Hypermo7 unique causes of your child’s heel painbility: Is it possible to be too flexible?

Has your child  been feeling sharp pain in their heel for a while? Are you unsure what’s causing it? Or maybe you’ve tried stretching it out, icing and elevating, but nothing seems to give them any relief…

Heel pain. It’s more common than you think, and most people do not seek professional treatment until it develops into a chronic, much more complex issue.

Underlying causes of heel pain.

So what really is heel pain and what’s the true cause of your symptoms?

Causes of Heel Pain

Achilles Tendinitis

Ever heard of someone’s Achilles Heel? Yep. That’s the very same tendon that we are talking about. It’s a section of connective tissue that runs from your calf muscle to the heel bone, connecting them together. If this tendon is overused, it will become inflamed and lead to pain, swelling and stiffness in the back of your heel.


Most of the joints in our body have little fluid-filled sacs that work as a cushion to reduce friction between tissues of the body. If these bursae swell, it is known as Bursitis and will usually present as tenderness or bruise-like pain in your heel.

Haglund’s Deformity

Chronic inflammation and irritation can cause an enlarged bony bump to form in the back of the heel. It is commonly known as a “Pump Bump” as shoes with higher heels, such as pumps, can make the bump and pain worse.

Sever’s Disease (Calcaneal Apophysitis)

If you have a child aged 8-14, who actively participates in running or jumping sports, they may be at risk of Sever’s Disease. This disease is a swelling and irritation of the growth plate in the heel. Although it will usually resolve itself, your child may need to allow their heel to rest for a period of time to reduce the irritation.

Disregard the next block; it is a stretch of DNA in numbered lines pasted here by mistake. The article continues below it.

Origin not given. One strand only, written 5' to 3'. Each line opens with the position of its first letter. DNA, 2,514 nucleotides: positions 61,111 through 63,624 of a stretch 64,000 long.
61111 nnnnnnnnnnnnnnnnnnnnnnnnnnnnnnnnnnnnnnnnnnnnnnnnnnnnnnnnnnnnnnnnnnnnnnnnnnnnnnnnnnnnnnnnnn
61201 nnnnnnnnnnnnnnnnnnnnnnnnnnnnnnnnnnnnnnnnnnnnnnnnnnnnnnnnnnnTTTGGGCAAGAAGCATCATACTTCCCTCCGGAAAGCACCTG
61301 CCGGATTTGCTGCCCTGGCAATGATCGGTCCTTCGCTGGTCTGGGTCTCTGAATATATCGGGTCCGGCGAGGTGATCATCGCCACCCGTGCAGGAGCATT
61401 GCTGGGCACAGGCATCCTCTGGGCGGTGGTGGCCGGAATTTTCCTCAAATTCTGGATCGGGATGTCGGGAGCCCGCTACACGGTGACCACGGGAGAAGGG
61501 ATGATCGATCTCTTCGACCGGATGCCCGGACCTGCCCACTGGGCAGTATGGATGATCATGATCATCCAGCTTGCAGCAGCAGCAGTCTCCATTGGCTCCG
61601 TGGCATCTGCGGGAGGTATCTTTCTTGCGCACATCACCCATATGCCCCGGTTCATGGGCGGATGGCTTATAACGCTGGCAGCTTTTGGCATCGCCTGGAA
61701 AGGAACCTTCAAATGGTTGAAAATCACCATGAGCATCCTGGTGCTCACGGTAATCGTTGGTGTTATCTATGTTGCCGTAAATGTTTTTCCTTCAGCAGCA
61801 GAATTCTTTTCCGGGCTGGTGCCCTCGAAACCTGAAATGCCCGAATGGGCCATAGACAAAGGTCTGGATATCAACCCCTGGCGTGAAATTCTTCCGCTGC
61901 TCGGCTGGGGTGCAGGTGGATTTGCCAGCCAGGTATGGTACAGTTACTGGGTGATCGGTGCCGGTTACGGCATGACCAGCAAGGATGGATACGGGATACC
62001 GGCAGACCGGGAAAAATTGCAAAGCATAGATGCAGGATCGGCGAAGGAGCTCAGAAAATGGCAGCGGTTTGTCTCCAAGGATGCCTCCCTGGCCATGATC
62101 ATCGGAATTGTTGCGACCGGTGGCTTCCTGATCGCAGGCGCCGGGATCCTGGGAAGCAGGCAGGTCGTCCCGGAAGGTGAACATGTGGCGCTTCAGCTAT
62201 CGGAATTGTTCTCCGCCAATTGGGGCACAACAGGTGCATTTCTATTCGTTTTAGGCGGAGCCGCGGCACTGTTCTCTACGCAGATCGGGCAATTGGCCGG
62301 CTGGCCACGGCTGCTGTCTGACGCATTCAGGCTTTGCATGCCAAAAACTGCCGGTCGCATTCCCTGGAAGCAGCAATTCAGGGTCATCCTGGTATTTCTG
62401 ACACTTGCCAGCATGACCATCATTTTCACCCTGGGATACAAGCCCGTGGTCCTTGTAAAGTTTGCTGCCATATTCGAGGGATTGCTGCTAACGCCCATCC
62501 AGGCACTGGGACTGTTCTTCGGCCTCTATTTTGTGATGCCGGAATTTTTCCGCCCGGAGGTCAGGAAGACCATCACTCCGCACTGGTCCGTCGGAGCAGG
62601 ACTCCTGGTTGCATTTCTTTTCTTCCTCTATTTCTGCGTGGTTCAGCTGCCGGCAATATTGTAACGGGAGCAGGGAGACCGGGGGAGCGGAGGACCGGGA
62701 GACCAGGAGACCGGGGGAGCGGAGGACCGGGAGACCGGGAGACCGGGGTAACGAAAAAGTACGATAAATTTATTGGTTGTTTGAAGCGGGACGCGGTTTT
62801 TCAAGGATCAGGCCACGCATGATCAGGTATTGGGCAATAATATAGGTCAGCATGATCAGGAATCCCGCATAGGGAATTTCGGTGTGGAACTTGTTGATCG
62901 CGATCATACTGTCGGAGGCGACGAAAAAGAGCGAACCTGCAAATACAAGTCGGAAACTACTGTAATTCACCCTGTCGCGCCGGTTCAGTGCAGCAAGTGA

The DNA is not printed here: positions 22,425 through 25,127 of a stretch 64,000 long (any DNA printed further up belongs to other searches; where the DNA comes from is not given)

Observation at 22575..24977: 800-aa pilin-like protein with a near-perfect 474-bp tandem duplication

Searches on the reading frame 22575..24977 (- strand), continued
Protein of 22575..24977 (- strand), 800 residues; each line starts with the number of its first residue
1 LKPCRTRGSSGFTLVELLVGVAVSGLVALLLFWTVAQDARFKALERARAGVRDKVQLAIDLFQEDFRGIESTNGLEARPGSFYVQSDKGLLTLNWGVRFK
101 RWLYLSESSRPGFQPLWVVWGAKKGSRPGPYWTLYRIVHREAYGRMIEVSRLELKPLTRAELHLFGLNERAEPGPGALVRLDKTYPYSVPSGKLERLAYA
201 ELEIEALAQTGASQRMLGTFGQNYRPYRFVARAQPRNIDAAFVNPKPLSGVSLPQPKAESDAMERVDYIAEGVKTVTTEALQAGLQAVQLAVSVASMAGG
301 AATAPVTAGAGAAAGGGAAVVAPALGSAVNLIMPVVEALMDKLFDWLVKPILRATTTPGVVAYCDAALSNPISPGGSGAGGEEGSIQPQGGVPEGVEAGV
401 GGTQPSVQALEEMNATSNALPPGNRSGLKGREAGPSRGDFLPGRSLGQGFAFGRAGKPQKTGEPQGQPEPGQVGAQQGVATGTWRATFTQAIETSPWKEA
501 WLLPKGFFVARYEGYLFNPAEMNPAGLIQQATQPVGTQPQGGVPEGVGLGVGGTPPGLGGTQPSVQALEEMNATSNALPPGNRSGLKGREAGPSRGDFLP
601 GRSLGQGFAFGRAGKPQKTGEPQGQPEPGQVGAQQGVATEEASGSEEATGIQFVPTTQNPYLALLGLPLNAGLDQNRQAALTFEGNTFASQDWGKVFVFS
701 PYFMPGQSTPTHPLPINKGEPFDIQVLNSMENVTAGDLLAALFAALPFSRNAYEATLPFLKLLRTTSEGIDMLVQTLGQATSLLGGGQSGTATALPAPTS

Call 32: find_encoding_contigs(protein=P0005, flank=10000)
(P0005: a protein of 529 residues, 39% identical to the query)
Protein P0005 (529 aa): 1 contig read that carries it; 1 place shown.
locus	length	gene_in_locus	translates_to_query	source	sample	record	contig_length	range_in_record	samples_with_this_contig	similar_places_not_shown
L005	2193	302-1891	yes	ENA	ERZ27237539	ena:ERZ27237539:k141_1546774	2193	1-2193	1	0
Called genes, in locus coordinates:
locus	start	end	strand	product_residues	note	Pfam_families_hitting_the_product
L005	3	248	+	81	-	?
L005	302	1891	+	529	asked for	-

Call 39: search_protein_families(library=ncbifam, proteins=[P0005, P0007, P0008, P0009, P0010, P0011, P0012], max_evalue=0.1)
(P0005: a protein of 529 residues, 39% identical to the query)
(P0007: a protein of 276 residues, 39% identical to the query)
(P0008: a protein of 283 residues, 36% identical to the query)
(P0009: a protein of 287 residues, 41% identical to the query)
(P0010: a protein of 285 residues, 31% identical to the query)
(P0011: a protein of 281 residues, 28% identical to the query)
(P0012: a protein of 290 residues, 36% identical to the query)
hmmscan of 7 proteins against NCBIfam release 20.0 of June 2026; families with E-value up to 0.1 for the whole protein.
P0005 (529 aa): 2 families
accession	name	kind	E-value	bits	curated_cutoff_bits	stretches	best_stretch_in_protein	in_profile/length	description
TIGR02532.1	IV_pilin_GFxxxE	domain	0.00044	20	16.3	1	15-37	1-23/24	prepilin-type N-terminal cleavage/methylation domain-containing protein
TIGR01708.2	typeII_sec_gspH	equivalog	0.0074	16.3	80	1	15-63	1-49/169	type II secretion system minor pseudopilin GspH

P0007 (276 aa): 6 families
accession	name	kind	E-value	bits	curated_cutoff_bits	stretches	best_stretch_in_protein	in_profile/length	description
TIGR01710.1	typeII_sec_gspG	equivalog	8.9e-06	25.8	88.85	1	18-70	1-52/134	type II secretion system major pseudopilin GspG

Bone Bruise

Stepping on a hard, sharp object can bruise the fat padding underneath the heel and your heel will feel tender when you walk.

Think: the feeling of stepping on a Lego!

Plantar Fasciitis

Plantar fasciitis is by far the leading cause of heel pain. It occurs when the fascia, or connective tissue, that runs along the bottom of the foot, tears or stretches.

Heel Spurs

Chronic plantar fasciitis can cause a bony growth (heel spur) to form on the heel bone. Heel spurs aren’t usually painful, although some people have pain.

Who’s most at risk of Heel Pain?

Anyone that puts a lot of pressure and strain on their foot can be at risk of heel pain. The way you walk and your foot’s shape are also factors.

  • Are overweight or obese.
  • Have foot and ankle arthritis, flat feet or high foot arches.
  • Frequently run or jump in sports or exercise.
  • Spend a lot of time standing, especially on concrete floors.
  • Wear improperly fitted shoes without arch support and/or cushion.

How do we diagnose the cause of Heel Pain?

At your consultation, one of our podiatrists will assess your child’s symptoms and perform a physical exam. They may also request that your child have an Xray to check for arthritis, bone fractures, bone alignment and joint damage.

How do we treat Heel Pain?

Once we know what is behind the pain, we can start a treatment plan to reduce the severity of your child’s symptoms. This program may include:

  • Over-the-counter or custom-made shoe inserts (orthotics) can take pressure off the heel.
  • Your child may need to switch to more supportive shoes for everyday wear and exercise.
  • Non-steroidal anti-inflammatory drugs (NSAIDs) combined with ice packs ease pain and swelling.
  • Massage, physical therapy and ultrasound therapy may reduce pain and inflammation.
  • Your Podiatrist can show your child how to do heel stretching exercises for tight tendons and muscles.
  • Use athletic or medical tape to support the foot arch or heel.

Although most heel pain resolves itself over time, it is important to seek a professional opinion to avoid chronic issues developing later in life.

Have a child suffering from heel pain? Book a consult with our experienced team today.